Invasive African nontyphoidal Salmonella requires high levels of complement for cell-free antibody-dependent killing.
Goh YS., MacLennan CA.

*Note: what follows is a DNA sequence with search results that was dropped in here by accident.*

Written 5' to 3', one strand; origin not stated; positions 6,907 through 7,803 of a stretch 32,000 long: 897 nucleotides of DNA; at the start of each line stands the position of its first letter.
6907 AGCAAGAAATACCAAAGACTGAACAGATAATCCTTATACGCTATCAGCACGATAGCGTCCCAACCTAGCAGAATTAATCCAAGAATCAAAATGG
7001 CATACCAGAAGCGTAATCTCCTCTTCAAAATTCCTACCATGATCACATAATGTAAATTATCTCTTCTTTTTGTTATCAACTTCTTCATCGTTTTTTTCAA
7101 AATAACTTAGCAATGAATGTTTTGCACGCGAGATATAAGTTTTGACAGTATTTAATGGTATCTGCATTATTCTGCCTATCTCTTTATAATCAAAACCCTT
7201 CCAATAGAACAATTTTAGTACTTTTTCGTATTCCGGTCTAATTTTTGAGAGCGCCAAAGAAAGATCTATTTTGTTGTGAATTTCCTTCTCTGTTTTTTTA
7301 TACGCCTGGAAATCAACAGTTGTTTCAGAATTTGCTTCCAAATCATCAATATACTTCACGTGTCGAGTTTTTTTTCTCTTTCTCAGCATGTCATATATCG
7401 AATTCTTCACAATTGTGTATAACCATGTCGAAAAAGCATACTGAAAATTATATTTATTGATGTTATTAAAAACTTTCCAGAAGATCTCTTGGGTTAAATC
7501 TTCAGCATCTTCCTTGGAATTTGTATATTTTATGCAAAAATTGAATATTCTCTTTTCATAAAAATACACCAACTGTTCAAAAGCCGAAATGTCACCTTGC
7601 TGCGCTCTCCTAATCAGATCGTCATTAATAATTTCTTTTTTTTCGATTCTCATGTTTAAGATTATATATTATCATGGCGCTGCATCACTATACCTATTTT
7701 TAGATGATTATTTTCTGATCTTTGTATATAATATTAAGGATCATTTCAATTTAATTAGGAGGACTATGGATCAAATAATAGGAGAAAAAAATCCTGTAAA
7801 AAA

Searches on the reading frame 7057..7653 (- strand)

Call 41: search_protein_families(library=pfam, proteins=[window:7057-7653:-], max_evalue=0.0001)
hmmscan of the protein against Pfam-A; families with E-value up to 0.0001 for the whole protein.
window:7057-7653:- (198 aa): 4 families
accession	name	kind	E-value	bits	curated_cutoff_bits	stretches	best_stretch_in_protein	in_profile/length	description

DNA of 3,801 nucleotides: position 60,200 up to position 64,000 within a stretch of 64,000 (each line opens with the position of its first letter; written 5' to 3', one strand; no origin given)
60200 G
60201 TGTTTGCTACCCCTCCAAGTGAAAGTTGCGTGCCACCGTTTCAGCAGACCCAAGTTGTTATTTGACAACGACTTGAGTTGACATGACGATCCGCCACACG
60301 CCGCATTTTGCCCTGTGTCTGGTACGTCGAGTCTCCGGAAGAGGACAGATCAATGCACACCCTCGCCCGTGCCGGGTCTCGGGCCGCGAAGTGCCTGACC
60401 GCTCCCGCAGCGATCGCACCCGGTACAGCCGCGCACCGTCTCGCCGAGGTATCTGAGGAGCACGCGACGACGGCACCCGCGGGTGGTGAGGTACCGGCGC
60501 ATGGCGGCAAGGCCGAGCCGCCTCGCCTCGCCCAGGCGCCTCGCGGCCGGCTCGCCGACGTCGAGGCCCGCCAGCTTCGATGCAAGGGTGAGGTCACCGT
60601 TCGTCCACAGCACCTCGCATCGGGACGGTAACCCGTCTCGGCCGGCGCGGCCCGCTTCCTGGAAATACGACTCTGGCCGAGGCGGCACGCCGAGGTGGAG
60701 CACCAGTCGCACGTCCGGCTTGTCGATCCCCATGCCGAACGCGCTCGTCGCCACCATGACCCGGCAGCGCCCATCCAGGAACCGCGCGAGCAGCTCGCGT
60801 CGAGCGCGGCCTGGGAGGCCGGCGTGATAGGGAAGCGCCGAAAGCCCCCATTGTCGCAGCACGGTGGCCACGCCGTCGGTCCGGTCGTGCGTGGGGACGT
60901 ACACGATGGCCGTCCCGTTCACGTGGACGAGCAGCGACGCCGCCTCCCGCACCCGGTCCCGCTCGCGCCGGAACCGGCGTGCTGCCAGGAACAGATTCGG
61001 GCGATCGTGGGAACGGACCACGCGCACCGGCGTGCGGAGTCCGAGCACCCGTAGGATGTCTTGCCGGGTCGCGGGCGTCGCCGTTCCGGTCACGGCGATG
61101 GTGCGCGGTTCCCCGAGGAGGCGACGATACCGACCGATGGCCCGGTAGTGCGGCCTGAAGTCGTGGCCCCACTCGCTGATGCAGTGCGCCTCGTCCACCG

Nontyphoidal isolates of Salmonella (NTS), particularly Salmonella Typhimurium, are a major cause of invasive bacteremia in Africa. Despite this, no vaccine against NTS is currently available for use in humans. If a NTS vaccine is to be developed in a timely manner, there is a need to develop assays to assess its in vivo efficacy. Assessment of potential efficacy of candidate vaccines in preclinical models is important for proof-of-concept and reduces attrition of vaccines in clinical trials. Serum bactericidal assays (SBA) are often used to assess the functional activity of vaccine-induced antibody responses targeted against Gram-negative bacteria with results given as the maximum dilution of serum that can effect bacterial killing. Previously we have found evidence for a protective role for antibody-induced complement-mediated killing of NTS in African children using an undiluted whole serum SBA. However, endogenous complement in diluted human sera is limiting and insufficient to effect bactericidal activity against S. Typhimurium beyond two two-fold dilutions. In the current study, we examined the requirements for SBA against NTS using baby rabbit serum (BRS) as an exogenous source of complement. We found that the amount of complement required for antibody-mediated bactericidal activity is much higher for the invasive African S. Typhimurium isolate D23580, compared with the laboratory S. Typhimurium LT2 and Salmonella Paratyphi A CVD1901. While 20% BRS was sufficient to kill LT2 and CVD1901, 75% BRS was needed to kill D23580. Our findings demonstrate that one concentration of exogenous complement is not suitable for SBA against all Salmonella isolates. To develop SBA to assess the in vivo efficacy of Salmonella vaccines, it is necessary to optimize the assay for the Salmonella isolates against which the vaccine is targeted.